Here's an article that makes me regret getting rid of cable. San Francisco's Channel 29 leads the nation in outr? public-access programming that challenges the limits of free speech protection. (I had always sort of hoped that some obscure station in Minot, North Dakota or Malheur County, Oregon might be an undiscovered Hope Diamond of TV sleaze, but apparently the city by the bay is as good as it gets.) Fortunately, Channel 29 is in good hands:
A professor, an independent producer and a disability rights activist sit in Channel 29's Market Street studios. Members of the station's program committee, they stare grimly at a TV monitor, reviewing two programs that have inspired viewer complaints.
A seven-minute segment from "D World" — the D is short for Dope — shows a blindfolded woman performing lewd acts using a bottle of Miller Genuine Draft.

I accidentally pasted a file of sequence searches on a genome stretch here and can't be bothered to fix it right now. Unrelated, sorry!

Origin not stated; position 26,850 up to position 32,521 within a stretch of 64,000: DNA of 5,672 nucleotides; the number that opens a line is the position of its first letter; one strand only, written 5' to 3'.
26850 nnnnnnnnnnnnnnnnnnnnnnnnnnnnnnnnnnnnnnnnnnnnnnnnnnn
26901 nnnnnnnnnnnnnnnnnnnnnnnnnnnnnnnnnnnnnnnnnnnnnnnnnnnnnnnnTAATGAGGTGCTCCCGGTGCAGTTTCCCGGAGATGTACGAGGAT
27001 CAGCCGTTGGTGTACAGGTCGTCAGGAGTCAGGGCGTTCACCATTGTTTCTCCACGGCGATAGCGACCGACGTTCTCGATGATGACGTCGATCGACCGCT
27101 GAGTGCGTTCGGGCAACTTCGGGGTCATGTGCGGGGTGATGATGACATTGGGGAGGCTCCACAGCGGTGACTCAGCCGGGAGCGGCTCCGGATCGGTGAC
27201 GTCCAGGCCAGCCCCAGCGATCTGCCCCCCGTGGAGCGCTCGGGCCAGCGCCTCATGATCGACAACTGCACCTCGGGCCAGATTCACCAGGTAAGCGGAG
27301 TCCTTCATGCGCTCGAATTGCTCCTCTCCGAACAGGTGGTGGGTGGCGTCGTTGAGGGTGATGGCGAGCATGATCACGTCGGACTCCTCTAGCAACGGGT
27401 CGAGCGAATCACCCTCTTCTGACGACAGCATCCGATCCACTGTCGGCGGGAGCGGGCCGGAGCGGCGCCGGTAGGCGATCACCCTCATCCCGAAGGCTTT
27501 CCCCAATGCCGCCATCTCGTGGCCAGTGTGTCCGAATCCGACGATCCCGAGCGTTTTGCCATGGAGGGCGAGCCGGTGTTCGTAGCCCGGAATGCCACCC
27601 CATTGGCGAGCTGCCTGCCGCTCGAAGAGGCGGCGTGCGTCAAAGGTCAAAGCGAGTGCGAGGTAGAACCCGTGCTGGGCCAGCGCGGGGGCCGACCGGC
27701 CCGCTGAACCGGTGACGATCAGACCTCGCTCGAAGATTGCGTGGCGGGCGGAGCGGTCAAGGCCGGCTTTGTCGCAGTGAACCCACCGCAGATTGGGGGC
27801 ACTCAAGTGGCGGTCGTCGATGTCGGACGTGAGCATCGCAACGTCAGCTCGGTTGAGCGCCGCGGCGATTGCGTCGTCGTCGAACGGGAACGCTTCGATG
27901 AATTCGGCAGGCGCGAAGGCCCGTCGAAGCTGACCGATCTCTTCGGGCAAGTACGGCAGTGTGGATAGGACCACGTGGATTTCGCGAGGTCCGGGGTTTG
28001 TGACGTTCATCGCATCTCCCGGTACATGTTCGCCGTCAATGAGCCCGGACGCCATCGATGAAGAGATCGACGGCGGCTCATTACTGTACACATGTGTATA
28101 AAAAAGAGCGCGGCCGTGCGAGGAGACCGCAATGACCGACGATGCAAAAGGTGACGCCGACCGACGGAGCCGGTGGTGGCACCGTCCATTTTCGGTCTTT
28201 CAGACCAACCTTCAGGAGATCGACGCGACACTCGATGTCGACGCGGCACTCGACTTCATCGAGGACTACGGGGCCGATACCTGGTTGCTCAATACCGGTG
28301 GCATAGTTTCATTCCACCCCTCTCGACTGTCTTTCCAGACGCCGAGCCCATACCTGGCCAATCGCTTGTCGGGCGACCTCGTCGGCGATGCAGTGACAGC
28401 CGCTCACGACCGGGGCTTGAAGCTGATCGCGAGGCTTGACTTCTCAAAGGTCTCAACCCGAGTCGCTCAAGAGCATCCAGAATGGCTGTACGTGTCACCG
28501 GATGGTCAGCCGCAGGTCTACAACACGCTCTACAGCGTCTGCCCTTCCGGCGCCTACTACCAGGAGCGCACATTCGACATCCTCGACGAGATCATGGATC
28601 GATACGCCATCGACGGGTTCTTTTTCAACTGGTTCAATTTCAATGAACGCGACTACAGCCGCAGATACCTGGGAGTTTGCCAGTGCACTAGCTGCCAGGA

Peggy Coster, the disability advocate, winces at the footage: "I'm worried about this woman's safety."
"Maybe we should add a disclaimer," says another committee member. " 'Don't try this at home.' "
Other watchdog efforts—including an attempt to shut down Tampa's PA station and a proposal to move Los Angeles public access off TV and onto the internet—are not so amusing:
Bitterford, Maine, temporarily shut down its station after a local businessman said he was slandered during a call-in show. In Palestine, Texas, officials tried to close the local station after a show criticized local government. Officials in Kansas City, Mo., tried to cut public access funding rather than run a program sponsored by American Nazis.
If that doesn't wet your whistle, here's a history of public access in these United States.